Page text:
Nov. 7, 2011
Call them Generation XC. The youth movement on the men's cross country team has infused the whole group with a new energy, and a lot of fresh legs.
Out of the 23 student-athletes on the men's roster, 11 of those are college newbies. And that does not include a handful of other mid-distance freshmen who train with the team but will only be on the track roster for now. In all there is a baker's dozen of new faces among the distance crew, or nearly half of the overall squad.
The group is mostly local, with ten runners hailing from all around Washington, bringing a lot of local pride into the mix. But Head Coach Greg Metcalf and staff also reached out to California, Wyoming, and New Mexico to complete the group that could provide the foundation for UW men's distance running for the next several years.
The first thing that impresses Coach Metcalf about the newcomers is their commitment. "They're full of desire, talent, and passion for distance running," says Metcalf. "They've worked hard and they're an awesome group."
It's hard for their optimistic coach not to already gaze into the crystal ball. "If I were to look into their futures, I would think they are a group that, if they keep their nose to the grindstone and stay connected, this group four years from now can be special."
Already a few members of the large class have run their way into the travel squad and toed the starting line at big meets this season. Aaron Nelson, Meron Simon, and Dylan Morin have each run in uniform, with Nelson and Simon competing at the Pac-12 Championships in Arizona. Nelson finished fourth on the team in 37th-place, and Simon ran eighth in 67th-place. Most of the rest of the group should make their debuts during the winter and spring track seasons.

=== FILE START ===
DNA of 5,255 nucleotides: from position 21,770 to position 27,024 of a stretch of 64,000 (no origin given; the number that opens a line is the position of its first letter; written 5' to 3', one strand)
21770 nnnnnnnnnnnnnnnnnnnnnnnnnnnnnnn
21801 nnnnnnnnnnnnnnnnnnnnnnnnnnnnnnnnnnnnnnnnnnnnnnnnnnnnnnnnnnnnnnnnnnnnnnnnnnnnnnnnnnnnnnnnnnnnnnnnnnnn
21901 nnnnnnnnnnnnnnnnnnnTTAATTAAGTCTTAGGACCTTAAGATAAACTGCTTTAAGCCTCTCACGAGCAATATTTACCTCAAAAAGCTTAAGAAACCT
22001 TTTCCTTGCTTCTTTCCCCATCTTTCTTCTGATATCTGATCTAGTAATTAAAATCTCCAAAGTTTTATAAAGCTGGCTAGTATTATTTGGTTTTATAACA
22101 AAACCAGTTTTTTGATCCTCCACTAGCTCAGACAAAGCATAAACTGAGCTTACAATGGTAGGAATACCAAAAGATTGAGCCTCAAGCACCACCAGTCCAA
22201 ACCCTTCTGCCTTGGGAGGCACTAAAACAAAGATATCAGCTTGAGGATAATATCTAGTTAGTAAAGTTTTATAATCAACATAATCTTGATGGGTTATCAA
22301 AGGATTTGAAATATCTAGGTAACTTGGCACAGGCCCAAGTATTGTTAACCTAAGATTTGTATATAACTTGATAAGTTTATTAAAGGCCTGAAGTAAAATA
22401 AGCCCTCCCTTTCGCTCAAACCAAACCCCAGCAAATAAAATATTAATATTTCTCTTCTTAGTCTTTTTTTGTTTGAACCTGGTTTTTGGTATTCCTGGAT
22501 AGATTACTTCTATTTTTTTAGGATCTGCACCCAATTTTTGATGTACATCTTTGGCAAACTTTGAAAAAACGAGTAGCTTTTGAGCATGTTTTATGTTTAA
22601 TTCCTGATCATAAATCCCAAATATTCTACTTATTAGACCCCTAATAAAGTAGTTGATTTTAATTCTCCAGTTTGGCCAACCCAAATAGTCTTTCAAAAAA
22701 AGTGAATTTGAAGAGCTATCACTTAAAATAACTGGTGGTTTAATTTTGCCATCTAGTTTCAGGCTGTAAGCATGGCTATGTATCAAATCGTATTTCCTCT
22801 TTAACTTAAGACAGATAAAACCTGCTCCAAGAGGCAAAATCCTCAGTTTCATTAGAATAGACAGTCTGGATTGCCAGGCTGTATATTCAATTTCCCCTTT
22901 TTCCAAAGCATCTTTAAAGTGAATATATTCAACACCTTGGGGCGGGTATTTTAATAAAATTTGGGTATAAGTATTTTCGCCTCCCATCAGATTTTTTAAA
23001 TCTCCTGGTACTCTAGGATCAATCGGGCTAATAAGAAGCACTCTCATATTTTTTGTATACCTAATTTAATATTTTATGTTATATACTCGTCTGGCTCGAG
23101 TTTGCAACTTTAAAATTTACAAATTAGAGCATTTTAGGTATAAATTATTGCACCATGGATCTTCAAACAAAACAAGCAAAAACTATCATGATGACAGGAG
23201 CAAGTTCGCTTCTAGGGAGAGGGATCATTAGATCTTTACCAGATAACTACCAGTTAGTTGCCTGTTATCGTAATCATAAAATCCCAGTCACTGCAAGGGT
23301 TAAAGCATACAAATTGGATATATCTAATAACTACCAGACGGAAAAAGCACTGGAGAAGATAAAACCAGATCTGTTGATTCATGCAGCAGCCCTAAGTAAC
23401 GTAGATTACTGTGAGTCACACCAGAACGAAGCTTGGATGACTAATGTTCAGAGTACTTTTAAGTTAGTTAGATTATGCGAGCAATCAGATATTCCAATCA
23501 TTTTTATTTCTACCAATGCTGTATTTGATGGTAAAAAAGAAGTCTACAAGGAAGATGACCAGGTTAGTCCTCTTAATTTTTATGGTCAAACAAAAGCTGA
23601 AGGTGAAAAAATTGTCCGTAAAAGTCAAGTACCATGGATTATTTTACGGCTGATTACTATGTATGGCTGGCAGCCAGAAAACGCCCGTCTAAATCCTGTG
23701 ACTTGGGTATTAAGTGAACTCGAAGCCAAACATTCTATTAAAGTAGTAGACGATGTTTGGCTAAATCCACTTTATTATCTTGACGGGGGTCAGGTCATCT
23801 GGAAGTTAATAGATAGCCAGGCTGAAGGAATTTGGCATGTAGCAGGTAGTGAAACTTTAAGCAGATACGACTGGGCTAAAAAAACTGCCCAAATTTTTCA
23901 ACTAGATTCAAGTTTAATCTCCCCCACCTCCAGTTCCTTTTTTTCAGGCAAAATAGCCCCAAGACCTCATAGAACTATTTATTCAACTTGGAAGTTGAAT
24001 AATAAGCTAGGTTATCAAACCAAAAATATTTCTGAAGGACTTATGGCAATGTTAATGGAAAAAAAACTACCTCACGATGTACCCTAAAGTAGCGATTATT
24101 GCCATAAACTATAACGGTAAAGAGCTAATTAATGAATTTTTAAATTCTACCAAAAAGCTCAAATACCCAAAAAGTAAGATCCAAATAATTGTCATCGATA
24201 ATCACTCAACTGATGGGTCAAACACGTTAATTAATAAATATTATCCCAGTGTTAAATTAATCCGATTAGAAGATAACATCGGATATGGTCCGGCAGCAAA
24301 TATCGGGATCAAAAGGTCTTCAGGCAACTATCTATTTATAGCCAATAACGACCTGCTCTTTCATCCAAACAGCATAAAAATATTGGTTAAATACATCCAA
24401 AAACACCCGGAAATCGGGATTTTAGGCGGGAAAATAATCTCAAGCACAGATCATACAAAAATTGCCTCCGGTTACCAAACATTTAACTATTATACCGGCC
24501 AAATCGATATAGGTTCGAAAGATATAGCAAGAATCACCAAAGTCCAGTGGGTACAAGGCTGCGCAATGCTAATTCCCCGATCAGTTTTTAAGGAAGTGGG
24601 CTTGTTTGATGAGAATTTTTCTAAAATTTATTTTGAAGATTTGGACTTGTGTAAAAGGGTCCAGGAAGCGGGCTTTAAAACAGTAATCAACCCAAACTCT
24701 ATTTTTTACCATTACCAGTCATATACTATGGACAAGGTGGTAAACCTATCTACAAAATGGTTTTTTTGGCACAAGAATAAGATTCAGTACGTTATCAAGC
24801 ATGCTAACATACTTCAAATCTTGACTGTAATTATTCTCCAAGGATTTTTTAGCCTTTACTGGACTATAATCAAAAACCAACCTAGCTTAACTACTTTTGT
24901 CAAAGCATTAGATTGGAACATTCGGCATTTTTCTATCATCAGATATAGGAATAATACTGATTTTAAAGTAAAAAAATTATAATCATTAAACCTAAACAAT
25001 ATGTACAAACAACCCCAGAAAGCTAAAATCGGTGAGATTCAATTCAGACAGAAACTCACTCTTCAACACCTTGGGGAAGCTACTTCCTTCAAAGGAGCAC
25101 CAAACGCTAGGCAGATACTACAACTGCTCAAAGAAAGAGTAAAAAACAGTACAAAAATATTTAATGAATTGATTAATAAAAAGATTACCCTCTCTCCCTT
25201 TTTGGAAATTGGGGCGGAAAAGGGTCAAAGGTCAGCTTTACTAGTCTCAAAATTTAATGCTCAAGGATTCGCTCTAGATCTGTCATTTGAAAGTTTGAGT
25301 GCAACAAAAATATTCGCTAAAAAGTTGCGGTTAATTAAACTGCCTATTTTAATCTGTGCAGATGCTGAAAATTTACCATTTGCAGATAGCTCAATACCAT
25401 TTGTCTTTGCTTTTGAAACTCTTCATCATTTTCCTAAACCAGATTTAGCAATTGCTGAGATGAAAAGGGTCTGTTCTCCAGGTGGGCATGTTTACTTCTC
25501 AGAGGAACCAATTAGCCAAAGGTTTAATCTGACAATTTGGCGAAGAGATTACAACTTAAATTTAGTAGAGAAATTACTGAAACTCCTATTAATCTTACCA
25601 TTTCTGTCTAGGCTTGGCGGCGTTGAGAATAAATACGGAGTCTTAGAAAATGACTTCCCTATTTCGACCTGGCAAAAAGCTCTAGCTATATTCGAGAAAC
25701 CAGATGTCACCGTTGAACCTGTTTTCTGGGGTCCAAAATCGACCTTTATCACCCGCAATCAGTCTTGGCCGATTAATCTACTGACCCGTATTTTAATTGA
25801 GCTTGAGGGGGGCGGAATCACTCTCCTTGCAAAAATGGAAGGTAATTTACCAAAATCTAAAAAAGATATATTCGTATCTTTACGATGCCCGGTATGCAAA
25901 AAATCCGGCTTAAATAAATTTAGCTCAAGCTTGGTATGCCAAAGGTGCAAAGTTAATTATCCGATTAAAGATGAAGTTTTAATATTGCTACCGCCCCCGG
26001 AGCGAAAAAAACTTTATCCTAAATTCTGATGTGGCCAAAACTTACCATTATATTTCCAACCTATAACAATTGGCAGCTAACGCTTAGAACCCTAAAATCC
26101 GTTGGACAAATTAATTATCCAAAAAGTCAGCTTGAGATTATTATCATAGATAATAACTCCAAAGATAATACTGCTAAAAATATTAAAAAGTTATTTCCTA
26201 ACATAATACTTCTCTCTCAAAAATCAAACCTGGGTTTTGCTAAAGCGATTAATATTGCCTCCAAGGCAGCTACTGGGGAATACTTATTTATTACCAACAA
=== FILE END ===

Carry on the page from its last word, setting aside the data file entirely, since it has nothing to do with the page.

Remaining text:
Morin, Nelson, and Tyler King served as a small sample size of the overall group inside the Dempsey Indoor last week following a 3k time trial, and what came through most was the spirit of respectful competition amongst the freshman class.
Nelson says, "If one of your teammates beats you, it's like `okay, I'm really glad you ran so well, but next time I'm coming for you, I'm right on you, and I'm going to take you down if I can.' It's just friendly, competitive, fun."
For many of the rookies, having daily competition in practice is a completely new experience. Tyler King had few training partners running for single-A level Coupeville High School. Now he is part of a team in the truest sense.
"I haven't ever been on a team with other guys who were super serious about running, so it's cool having so many other guys with similar goals," says King, who won the 1A state cross country title by thirty seconds last year.
Many of the local freshmen had raced against each other or at least were well aware of the top competitors that they now call teammates. A native of Sheridan, Wyoming, Morin is one of the out-of-staters that quickly learned he would not be an outsider for long.
Arriving on campus, Morin "was kind of amazed that there were so many freshmen guys all in the same boat; we're all basically one person. The first month we always hung out together and ran with each other." Then, he says, they want to beat each other. "It's a good support group and great for competition. You have friendly rivalries where you're like `okay, I'm not going to lose to you anymore.'
For the locals, some of those rivalries may have carried over from high school. "I know Nick Schippers outkicked me in a race by literally a couple tenths of a second junior year," says King. But how they might have perceived one another a year ago has changed over a couple months as teammates. King laughs and does not want to get into any specifics, but suffice it to say "you get misconceptions when you just race people," says King. "You only see them when they've got the game face on, and when you get to know them off the track it's cool."